Digital world advances during COVID-19


As the world has changed because of coronavirus disease 2019, the digital world has kept pace with ever-changing best practices and guideline updates.

As we reflect on the past year of living within the coronavirus disease 2019 (COVID-19) pandemic, adjusting to the day-to-day demands on the entire spectrum of our lives has been overwhelming for many individuals, families, communities, as well as how to best provide individual health care and manage health care delivery systems. However, several positive changes have occurred including, most notably, the rapid development and delivery of efficacious vaccines to fight this pandemic, and the reduction in normal pathogens that notoriously adversely affect the pediatric (and adult) populations (eg, prevalence of respiratory pathogens, influenza, asthma, pneumonia, respiratory syncytial virus, etc) that provide insight to the need for public health measures to better control these illnesses. Additionally, the remarkable delivery of education and continuing education materials through significant improvements from our pre-COVID-19 digital world to the fast forward one-year later digital world has been amazing. Contemporary Pediatrics is an exemplar of significant positive change in the availability of high-quality continuing educational materials readily available to the busy pediatrician and pediatric nurse practitioner (PNP).

Have you noticed the changes?

Continuing educational materials are easily available via hyperlinks throughout the journal. For example, in the March 2021 edition of Contemporary Pediatrics, there’s a link on page 8 to the Physician Educational Resources (PER) session entitled Severe asthma throughout the ages as well as a link on page 14 to an entire collection of puzzling cases.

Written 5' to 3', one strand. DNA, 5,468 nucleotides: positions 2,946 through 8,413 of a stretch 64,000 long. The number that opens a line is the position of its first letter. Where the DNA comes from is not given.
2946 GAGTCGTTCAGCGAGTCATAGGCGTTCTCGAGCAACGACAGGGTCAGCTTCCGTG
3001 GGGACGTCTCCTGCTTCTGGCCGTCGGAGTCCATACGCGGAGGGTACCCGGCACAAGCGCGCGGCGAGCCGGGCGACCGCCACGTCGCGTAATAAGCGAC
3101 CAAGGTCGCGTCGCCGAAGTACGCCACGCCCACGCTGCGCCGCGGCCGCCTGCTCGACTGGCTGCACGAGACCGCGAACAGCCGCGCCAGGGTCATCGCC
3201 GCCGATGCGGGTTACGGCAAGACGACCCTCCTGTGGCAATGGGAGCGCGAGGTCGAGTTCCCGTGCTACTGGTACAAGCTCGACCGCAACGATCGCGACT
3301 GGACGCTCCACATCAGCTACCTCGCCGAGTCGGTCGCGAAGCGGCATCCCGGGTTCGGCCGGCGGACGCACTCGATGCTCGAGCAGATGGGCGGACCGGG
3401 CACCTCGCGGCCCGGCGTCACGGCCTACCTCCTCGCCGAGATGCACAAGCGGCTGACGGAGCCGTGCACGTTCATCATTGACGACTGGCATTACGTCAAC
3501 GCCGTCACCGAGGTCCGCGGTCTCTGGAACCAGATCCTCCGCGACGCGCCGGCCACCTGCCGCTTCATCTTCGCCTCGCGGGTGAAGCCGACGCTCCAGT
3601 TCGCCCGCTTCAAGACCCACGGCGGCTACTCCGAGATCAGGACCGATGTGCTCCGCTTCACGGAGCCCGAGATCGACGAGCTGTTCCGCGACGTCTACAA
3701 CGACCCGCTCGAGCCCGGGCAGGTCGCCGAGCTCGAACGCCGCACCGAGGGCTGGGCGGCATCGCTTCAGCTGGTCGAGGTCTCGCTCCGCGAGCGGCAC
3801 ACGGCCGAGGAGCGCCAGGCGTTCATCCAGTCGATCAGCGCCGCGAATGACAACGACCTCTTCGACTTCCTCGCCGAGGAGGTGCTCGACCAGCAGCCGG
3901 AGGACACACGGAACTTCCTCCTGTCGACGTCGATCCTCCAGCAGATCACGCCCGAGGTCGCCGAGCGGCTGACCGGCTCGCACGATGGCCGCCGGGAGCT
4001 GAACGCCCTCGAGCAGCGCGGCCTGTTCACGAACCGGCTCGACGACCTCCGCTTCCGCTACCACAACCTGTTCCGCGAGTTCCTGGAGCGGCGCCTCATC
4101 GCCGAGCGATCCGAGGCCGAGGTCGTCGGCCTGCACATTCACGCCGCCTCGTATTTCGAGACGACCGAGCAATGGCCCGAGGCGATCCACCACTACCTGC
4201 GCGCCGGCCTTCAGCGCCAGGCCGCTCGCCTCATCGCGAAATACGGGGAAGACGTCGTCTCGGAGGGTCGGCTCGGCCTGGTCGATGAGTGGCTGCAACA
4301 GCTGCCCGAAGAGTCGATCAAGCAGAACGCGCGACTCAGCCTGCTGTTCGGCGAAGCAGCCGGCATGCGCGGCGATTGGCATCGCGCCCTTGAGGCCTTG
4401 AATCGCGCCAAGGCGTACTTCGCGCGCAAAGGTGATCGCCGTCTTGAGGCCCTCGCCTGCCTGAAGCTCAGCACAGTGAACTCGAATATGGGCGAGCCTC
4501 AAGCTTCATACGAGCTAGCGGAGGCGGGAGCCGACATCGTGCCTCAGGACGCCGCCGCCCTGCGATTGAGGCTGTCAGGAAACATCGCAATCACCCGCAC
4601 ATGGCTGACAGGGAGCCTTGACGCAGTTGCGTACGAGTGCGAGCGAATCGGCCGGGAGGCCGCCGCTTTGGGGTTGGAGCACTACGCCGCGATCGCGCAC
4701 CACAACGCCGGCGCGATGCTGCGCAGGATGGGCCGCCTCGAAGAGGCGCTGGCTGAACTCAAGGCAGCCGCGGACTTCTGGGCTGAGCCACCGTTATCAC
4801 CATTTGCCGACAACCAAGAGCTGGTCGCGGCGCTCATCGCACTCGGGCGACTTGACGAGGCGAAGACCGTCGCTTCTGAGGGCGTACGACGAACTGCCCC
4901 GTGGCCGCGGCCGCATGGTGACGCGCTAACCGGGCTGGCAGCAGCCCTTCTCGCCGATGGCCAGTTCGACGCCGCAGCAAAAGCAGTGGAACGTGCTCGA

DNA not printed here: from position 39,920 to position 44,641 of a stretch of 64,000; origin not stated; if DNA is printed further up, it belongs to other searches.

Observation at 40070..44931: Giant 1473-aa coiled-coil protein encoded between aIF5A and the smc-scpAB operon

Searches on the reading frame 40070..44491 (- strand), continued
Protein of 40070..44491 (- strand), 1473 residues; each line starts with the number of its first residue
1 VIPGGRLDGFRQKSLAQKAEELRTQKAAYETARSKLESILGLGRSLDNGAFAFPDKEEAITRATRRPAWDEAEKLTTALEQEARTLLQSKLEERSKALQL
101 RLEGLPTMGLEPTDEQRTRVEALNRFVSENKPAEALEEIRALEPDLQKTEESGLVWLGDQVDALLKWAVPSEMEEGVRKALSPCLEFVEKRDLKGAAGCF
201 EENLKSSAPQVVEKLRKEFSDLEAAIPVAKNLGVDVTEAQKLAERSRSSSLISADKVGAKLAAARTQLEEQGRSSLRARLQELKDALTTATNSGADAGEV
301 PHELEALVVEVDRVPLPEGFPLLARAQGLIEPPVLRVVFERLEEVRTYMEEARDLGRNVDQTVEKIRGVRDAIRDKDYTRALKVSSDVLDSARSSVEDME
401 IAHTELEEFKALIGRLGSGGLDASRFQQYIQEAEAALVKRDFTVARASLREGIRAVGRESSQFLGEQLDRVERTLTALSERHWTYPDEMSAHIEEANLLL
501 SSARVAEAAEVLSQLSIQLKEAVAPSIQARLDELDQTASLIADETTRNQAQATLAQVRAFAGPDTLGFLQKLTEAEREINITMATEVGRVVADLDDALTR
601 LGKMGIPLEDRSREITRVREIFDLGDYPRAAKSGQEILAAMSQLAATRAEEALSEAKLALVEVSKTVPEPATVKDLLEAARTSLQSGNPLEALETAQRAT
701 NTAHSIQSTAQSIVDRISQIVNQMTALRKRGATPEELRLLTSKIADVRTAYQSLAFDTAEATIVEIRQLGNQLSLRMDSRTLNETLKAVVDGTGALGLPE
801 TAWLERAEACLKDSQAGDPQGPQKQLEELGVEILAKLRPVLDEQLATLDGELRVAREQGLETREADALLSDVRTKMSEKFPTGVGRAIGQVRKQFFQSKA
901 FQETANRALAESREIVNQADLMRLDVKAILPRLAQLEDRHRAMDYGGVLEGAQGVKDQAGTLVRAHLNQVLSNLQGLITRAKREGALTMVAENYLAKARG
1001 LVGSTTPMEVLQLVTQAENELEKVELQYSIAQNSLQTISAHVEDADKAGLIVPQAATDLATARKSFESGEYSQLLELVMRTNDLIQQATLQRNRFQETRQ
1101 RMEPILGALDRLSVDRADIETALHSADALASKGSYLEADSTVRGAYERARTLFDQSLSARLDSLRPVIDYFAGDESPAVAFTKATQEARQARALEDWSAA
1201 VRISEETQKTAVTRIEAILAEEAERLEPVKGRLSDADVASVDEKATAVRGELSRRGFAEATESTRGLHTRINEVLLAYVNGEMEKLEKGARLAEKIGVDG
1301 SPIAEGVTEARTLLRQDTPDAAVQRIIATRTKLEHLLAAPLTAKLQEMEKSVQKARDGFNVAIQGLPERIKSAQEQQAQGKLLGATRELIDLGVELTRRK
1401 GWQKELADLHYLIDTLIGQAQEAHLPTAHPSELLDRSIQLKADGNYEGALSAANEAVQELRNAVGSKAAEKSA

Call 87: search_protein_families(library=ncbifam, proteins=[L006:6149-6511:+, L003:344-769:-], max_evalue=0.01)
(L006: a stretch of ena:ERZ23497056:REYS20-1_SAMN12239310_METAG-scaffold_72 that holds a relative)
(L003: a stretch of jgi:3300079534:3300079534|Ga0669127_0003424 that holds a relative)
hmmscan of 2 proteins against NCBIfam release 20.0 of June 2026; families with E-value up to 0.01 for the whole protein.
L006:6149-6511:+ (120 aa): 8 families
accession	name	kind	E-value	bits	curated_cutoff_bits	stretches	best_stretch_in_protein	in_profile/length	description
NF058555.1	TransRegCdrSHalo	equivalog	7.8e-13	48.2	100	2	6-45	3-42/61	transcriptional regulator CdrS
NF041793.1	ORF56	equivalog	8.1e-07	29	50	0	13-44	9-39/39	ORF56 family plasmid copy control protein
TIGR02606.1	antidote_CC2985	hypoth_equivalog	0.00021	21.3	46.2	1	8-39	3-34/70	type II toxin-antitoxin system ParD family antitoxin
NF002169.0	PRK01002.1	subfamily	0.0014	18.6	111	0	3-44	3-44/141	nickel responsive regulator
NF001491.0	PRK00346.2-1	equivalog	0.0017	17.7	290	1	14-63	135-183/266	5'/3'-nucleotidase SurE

Scannable QR codes are also available for selected articles that, once scanned via a smartphone, offer additional information on a related topic.

For visual learners, there is a noticeable increase in the number of organized tables and diagrams that provide cognitive organization of the most important principles in the article.

Article citations are also available via a clickable link for each article in the journal.

Comments are welcomed from readers with easy access to emails for the Senior Editor and the Editor-in-Chief of Contemporary Pediatrics.

In summary, I highly recommend using all of the digital tools available in each edition of the Contemporary Pediatrics journal to meet continuing educational needs.

Clinical guidelines and guidance

Keeping up to date with changes in clinical practices guidelines and guidance from many sources including the Centers for Disease Control and Prevention, American Academy of Pediatrics, and other national pediatric organizations has been especially challenging throughout this pandemic. We all know that what is considered best practices today, may not be best practices tomorrow based on emerging scientific evidence, in particular related to COVID-19. Contemporary Pediatrics offers access not only to summaries of clinical practice guidelines but also to evolving and significant changes in the guidelines and national guidance not only in the journal but also in a special section on its website.

Best practices for managing care in the world of COVID-19

In the March 2021 edition of Contemporary Pediatrics, many of the articles written by content experts discuss content relevant to managing the child through a COVID-19 lens. For example, Drs. Jones and Wright offer a quick refresher on seasonal allergies that will enable providers to consider diagnoses of seasonal allergies and/or COVID-19 presentations.

Drs. Chowdhury, Briskin, and Synder discuss sports for adolescents and children who have recovered from COVID-19. This article is so relevant for PNPs in school-based health centers who perform pre-participation sport physicals or make decisions about children and adolescents’ participation in gym classes.

Managing mental health has taken center stage in child and adolescent health care during this pandemic. The need for an additional focus on integration of mental health best practices in pediatric primary care is a critical step in the recovery processes post COVID-19 pandemic.

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Tina Tan, MD, FAAP, FIDSA, FPIDS, editor in chief, Contemporary Pediatrics, professor of pediatrics, Feinberg School of Medicine, Northwestern University, pediatric infectious diseases attending, Ann & Robert H. Lurie Children's Hospital of Chicago
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